The propagation of every animal on the planet is the result of sexual activity between males and females of a given species. But how did things get this way? Why two sexes instead of one? Why are sperm necessary for reproduction and how did they evolve?
These as-yet-unresolved issues fascinate Timothy Karr, a developmental geneticist and evolutionary biologist at Arizona State University's Biodesign Institute. To probe them, he uses a common fruit fly, Drosophila melanogaster-an organism that has provided science with an enormous treasure-trove of genetic information.
"My research focuses on the evolution of sex and in gamete function," Karr says. "I focus primarily on the sperm side of the sexual equation. I'm interested in how they originated and how they are maintained in populations."
Karr's current study, in collaboration with researchers at the University of Chicago, recently appeared in the journal BMC Biology. The study reexamines an earlier paper that analyzed the sex chromosomes of fruit flies during spermatogenesis-the process that produces mature sperm from germ cells.
While the previous paper, by Lyudmila M Mikhaylova and Dmitry I Nurminsky, argued against the silencing of sex-linked genes on the X chromosome in Drosophila during meiosis-a process referred to as Meiotic Sex Chromosome Inactivation (MSCI) -the reanalysis presented by Karr suggests MSCI is indeed occurring.
The work sheds new light on the evolution of sperm structure and function, through an analysis of Drosophila genes and gene products. As Karr explains, the research has important implications for humans as well: "The more direct, biomedical aspect is that when we learn about the function of a gene that encodes a protein in Drosophila sperm, we can immediately see if there's a relationship between these genes and their functions and known problems with fertility in humans."
Perhaps no other model organism has yielded more insights into human genetics than the tiny fruit fly Drosophila melanogaster. In 1906, Thomas Hunt Morgan of Columbia University began work on D. melanogaster, (one of over 1500 species contained in the Drosophila genus) capitalizing on the species' ease of breeding, rapid generation time and ability to readily produce genetic mutants for study. Morgan's efforts with Drosophila led to the identification of chromosomes as the vector of inheritance for genes, and earned him the 1933 Nobel Prize in Medicine.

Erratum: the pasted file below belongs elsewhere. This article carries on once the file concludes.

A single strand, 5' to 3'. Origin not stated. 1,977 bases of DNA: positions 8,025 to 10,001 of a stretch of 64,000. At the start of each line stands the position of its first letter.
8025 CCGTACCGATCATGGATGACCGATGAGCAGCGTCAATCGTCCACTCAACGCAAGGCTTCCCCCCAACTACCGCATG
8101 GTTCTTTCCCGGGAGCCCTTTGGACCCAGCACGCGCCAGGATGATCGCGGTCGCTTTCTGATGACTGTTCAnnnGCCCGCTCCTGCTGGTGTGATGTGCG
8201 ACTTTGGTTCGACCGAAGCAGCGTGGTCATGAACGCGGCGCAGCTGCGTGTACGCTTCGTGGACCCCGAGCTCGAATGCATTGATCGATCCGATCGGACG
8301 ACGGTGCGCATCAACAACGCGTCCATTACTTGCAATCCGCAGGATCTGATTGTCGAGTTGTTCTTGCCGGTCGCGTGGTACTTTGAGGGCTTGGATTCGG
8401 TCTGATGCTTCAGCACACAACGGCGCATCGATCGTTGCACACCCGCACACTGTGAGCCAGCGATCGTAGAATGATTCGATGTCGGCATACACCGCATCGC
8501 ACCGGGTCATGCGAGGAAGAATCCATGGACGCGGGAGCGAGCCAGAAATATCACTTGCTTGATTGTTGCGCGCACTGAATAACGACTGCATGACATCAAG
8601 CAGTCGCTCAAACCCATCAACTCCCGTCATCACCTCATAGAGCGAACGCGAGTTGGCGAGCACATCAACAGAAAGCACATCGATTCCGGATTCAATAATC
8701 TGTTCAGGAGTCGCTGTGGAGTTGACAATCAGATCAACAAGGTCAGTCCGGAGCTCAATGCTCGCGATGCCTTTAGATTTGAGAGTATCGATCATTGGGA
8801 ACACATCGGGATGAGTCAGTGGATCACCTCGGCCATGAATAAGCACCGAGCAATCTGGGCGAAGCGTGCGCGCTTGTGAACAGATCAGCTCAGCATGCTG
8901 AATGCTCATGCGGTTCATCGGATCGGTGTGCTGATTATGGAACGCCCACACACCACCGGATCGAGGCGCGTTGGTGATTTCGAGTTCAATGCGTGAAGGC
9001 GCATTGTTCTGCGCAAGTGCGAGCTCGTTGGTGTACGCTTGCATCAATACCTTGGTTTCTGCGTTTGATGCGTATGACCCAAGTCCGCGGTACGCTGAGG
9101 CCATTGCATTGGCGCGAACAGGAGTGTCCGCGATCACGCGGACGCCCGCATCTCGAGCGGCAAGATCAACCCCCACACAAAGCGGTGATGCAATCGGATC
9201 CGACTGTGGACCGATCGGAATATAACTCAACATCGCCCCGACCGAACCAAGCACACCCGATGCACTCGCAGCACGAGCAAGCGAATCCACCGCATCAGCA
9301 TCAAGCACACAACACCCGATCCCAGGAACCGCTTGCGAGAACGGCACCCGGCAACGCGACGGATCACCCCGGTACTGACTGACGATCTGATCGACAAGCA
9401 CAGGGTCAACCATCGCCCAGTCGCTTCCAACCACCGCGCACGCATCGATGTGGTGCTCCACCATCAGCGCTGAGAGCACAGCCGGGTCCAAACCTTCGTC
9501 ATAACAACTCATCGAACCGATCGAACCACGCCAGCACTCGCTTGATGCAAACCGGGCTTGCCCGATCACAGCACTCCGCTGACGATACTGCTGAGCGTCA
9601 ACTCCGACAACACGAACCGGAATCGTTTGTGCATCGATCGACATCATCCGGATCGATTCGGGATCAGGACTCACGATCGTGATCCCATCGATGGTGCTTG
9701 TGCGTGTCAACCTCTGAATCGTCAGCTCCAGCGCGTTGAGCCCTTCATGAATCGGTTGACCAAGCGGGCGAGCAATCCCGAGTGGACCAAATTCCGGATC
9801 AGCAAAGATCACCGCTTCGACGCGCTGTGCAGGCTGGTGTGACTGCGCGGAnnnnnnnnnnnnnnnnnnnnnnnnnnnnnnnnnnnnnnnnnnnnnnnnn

Drosophila are yellow-brown in color, have reddish eyes and transverse black rings across their abdomen (see Figure 1). Females are about 2.5 millimeters long, while males are slightly smaller and may be easily identified by their darker color.
Most importantly, the similarity in the genetic systems of fruit flies and other eukaryotic organisms including humans makes these model organisms extremely useful analogues for the study of common genetic processes including transcription and translation.
Roughly 75 percent of known human disease genes have recognizable correlates in the fruit fly genome and 50 percent of fly protein sequences have mammalian homologs. (The complete genome of D. melanogaster was completed in 2000.)
Chromosomes: genetic storehouses
Humans have 23 pairs of chromosomes, or 46 chromosomes in all. Of these, 44 are known as autosomes and consist of matched pairs of chromosomes, known as homologous chromosomes. Each homologous chromosome contains the same set of genes in the same locations along the chromosome, though they may appear in differing alleles, which can affect the passing of genetic traits.
The current study however, focuses not on the autosomes but on the remaining pair of chromosomes, known as sex chromosomes. Females contain two X chromosomes, which are homologous, as in the case of the autosomes. By contrast, males are identified as having one X chromosome and one (much smaller) Y chromosome.